from the objective lens means 3 forms an image on the mirror 19 and radiation therefrom is deflected toward the second deflection means 21. The orientation of the first and second arcuate mirrors 23 and 25 of the second deflection means 21 is so designed that when the objective lens means 3 is in a position which would cause the principal image formed on the light sensitive film 17 to be properly focussed, the light distribution patterns of the first and second auxiliary images are similarly positioned upon the first and second sensing means 27 and 29, respectively, and the distribution of the first auxiliary image is substantially equal to the distribution of the second auxiliary image. When the pri mary image is properly focussed, corresponding photo resistive elements 41 and 51, 43 and '53, 45 and 55,47 and 57, will be equally illuminated and the potential appearing at the common points 61, 63, 65 and 67 will be substantially zero volts. Even if the response characteristics of corresponding photo resistive elements are not identical, the difference signals, A, B, C and D will exhibit a minimum deviation from zero volts when the images formed on the first and second sensing means 27 and 29 are similarly distributed. The difference signals A, B, C and D are applied to the signal processing circuit 33 and the absolute values of those signals are determined. Those absolute value difference signals are summed at the summing junction 79 to provide the output focus signal F. Whenthe output focus signal F is at a minimal level, the control circuit 7 senses the minimal level and terminates the movement of the objective lens means 3. The objective lens means 3 is then in the proper focus position andthe photographer may proceed to photograph his object by actuating a shutter switch (not shown) to'open the focal plane shutter 9. When the focal plane shutter 9 is open, the first deflection means 19 is moved out of the light pathbetween the objective lens means 3 and the light sensitive film 17, and the light passing through the objective lens means 3 will form'a properly focussed principal image of the object to be photographed'on the light sensitive film 17. j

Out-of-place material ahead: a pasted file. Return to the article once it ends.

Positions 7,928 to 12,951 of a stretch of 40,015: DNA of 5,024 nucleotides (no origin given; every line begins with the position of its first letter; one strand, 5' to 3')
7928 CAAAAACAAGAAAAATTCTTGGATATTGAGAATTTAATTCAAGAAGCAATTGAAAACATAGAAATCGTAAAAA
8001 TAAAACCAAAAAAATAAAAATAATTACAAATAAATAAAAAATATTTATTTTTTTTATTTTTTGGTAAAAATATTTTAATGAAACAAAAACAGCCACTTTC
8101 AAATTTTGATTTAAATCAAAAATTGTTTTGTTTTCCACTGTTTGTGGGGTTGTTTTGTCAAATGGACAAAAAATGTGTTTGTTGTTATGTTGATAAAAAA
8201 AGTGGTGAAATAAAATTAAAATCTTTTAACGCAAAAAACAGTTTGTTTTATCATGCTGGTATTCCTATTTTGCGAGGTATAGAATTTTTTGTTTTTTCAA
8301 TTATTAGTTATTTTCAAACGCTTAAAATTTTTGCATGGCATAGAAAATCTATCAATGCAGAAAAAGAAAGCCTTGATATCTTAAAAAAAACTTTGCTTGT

The automatic focussing arrangement of the present invention may also be applied to a single lens reflex (SLR) camera 81 as partially shown in FIG. 4. The SLR camera 81 includes a reflex mirror 83 having reflective and non-reflective faces, 85 and 87, respectively. First and second light sensing means '89 and 91 are mounted on the non-reflective face 87 of the reflex mirror 83. The SLR camera 81 also includes means defining a film plane 93 for receiving a light sensitive film 95. A focal plane shutter 97 includes first and second 'curtains 99 and 101, respectively. A first deflecting on the first and second sensing means 89 and 91, re-

spectively.